Tag Archives: multiplication

Multiplication Breakthrough, 3 years later

Someone used the search terms “multiplication breakthrough” and landed on my site the other day. I don’t even remember writing anything like that, so I went back and reread the post I composed almost three years ago. Funny, I guess we didn’t stick with it because I don’t even remember doing that. However, we have had a new breakthrough just this school year. I had tried using flashcards in the past, but they didn’t really work. I don’t know whether it had more to do with his developmental level, his lack of focus, or what. But lately, they do work. Maybe it’s because I have changed my approach. For a while, we would do two or three cards until he knew them, then we would add one at a time, mixing them up sometimes to make sure he wasn’t just memorizing the order they were in. It worked! He now knows almost the entire deck, front to back. He’s very mathematically minded, so we have made it through five years of school without ever memorizing all the facts. He could always figure them out because he came up with a system. I had him explain it to me, and this is how he did it:

Two times a number is that number plus itself.

Four times a number is two times a number plus two times a number.

Three times a number is that number plus itself twice.

Six times a number is three times a number plus three times a number.

Five times a number is half of ten times that number.

Seven times a number is three times the number subtracted from ten times the number.

Eight times a number is two times the number subtracted from ten times the number.

Nine times a number is the number subtracted from ten times the number.

MathIt seems crazy and burdensome, but he got rather fast at it, and now he has a very good sense of how numbers interact with each other. Word problems are easy for him because he knows how math works. Distributive property is easy for him for the same reason. Now, finally, he has his facts memorized, but I believe that he is better off for having to figure them out for the last five years.

Second Grade Math Routine

This year, we faced our biggest math challenge yet: multiplication. My first question was, is there any way to teach multiplication tables without droning them? After receiving plenty of good advice, and doing a little research, I finally landed on a method.

Step one: cuddle up in Daddy’s big chair.

Step two: count by threes on our fingers.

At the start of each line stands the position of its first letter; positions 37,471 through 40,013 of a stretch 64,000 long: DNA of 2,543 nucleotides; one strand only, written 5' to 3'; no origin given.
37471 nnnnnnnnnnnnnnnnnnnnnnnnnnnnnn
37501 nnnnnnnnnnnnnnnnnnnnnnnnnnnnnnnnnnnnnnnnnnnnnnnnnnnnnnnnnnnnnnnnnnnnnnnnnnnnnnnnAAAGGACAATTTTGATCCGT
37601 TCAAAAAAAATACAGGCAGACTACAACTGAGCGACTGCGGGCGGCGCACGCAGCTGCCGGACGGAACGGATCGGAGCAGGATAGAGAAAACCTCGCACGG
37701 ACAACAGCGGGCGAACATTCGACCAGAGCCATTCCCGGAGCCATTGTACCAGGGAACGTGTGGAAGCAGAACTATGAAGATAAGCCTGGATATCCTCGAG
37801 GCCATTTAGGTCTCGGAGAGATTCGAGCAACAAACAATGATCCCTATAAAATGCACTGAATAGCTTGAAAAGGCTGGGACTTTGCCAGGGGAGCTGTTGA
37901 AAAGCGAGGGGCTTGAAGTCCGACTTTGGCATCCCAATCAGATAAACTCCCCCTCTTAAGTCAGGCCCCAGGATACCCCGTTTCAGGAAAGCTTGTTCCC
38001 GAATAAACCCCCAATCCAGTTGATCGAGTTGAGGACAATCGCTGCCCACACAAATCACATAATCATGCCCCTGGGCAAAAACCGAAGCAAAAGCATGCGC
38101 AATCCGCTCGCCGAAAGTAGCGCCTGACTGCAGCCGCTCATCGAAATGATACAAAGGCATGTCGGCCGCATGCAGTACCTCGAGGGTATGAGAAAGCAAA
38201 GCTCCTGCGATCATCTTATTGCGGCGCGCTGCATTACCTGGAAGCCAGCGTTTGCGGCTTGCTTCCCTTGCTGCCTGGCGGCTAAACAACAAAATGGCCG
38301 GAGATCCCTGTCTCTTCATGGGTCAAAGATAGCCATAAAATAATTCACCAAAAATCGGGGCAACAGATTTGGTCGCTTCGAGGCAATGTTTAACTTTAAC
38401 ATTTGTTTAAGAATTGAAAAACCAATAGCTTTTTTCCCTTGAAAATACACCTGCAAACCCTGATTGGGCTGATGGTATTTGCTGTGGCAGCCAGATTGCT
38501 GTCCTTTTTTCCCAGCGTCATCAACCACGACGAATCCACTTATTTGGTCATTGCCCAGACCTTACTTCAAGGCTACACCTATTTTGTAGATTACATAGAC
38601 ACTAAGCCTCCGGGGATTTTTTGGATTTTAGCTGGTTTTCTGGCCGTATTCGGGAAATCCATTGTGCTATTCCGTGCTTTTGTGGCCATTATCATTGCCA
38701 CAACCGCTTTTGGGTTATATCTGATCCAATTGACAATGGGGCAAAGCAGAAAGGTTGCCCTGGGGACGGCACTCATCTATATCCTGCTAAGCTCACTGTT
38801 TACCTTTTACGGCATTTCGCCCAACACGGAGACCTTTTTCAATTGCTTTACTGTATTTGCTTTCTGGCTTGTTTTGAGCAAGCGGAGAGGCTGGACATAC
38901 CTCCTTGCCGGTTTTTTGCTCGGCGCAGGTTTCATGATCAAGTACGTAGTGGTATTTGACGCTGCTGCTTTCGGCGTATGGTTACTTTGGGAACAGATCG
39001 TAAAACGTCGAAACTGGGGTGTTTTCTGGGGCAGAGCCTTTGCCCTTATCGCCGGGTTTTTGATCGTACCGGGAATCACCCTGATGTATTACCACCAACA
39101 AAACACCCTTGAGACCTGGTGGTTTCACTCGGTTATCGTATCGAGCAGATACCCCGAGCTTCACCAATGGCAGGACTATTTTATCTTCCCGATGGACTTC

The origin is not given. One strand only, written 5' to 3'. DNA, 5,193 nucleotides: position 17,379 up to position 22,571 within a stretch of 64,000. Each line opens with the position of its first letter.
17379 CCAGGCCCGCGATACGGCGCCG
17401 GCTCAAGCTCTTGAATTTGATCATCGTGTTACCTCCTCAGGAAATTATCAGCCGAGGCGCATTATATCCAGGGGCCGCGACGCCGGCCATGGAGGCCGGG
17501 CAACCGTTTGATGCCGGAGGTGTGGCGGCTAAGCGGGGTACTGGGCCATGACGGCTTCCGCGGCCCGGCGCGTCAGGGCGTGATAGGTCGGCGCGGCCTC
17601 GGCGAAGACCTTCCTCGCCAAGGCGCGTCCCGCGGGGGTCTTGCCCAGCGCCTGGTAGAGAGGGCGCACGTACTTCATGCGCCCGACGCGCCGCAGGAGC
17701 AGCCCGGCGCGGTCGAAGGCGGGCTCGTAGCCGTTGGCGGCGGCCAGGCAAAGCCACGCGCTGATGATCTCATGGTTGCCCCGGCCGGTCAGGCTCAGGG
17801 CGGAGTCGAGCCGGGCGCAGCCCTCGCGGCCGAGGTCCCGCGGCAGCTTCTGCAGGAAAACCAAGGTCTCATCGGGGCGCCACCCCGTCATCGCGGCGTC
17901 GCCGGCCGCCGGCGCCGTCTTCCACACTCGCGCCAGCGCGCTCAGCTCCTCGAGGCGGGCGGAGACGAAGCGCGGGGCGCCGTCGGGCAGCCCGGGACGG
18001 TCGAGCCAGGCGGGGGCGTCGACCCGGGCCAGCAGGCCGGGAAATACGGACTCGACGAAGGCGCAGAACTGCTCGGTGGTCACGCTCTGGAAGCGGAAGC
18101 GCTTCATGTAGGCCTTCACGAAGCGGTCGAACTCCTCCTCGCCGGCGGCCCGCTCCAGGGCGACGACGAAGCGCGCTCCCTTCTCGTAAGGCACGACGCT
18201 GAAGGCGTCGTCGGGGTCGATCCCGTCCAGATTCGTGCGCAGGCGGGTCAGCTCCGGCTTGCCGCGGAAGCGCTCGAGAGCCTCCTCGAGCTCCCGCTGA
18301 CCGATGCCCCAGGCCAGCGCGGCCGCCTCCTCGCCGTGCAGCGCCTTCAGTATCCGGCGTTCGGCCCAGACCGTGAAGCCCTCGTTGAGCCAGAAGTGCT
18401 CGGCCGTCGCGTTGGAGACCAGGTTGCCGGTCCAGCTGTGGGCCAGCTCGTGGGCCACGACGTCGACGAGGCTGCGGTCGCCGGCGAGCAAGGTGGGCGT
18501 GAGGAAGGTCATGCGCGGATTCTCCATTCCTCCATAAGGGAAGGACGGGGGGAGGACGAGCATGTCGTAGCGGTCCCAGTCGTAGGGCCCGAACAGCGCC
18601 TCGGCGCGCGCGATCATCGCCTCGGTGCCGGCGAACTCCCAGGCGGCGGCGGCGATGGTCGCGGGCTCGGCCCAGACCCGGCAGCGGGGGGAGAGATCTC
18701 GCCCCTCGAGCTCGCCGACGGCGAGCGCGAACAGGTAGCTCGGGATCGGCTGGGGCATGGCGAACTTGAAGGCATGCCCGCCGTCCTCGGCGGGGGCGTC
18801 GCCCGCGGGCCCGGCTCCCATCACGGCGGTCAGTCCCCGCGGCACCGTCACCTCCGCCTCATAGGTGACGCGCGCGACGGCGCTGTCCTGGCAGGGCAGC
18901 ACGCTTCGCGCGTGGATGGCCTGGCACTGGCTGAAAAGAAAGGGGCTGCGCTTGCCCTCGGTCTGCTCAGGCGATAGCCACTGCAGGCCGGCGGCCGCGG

Step three: recite 3×1=3, etc. in order, using our fingers.

Step four: mix up the facts, and use our fingers when we need to.

Step five: drill several times a day, mixing up the facts, and allowing him to use his fingers if he needs to. I drill him during math class, in the car, while doing dishes, while he is drawing a picture, etc. Basically, he is living, eating, and breathing the threes family right now.

It’s been a few weeks, but he has them all memorized! No fingers needed!

So, our math class currently goes something like this:

-Drill multiplication tables, 2s and 3s.

-Do about 3 pages from his Singapore math book. (He’s only got about 10 pages left in book 2A! – After which, we are taking a break from math books until January. We’re going to spend the next few weeks working on getting addition up to speed.)

-Work on addition facts for 4s, 5s, 6s, and 7s at this website: http://www.coolmath-games.com/0-math-lines/index.html (Ian loves this game!)

-Drill 7+9, 8+8, 8+9, and 9+9 (because he won’t cover these on the math website – it only goes up to a sum of 15).

I’m really starting to feel good about this whole math thing, and Ian doesn’t complain anymore, which is an added benefit!

New multiplication breakthrough

After weeks of trying everything from flashcards to speedsheets, Mathblaster to recitation, I think that Ian and I finally hit on something that works! Yesterday he came over to sit on my lap, after playing an online math game (and having plenty of trouble). I held up my hand, and ticked off one finger at a time as we counted by threes. “Three, six, nine, twelve, fifteen!” We did that several times, then I changed my approach. I held up one finger and said, “One times three is:” I had to make him wait until I finished speaking before giving me the answer. (He was stuck on counting by threes and didn’t want to wait.) After we went through the first five factors that way a few times, I began to mix them up (at his suggestion). Lo and behold, it worked! He knew them! The whole process took less than five minutes. Today we will learn up to 3×10 if all goes well, and add on 11 and 12 tomorrow for good measure. Prayerfully, we can learn a family a week using this method, and finally get back into his second grade math books. (We’ve been on hiatus while we focused on multiplication tables.) Hooray for something that works for us!!


What works for your kids? How did you tackle learning multiplication tables in a homeschool setting?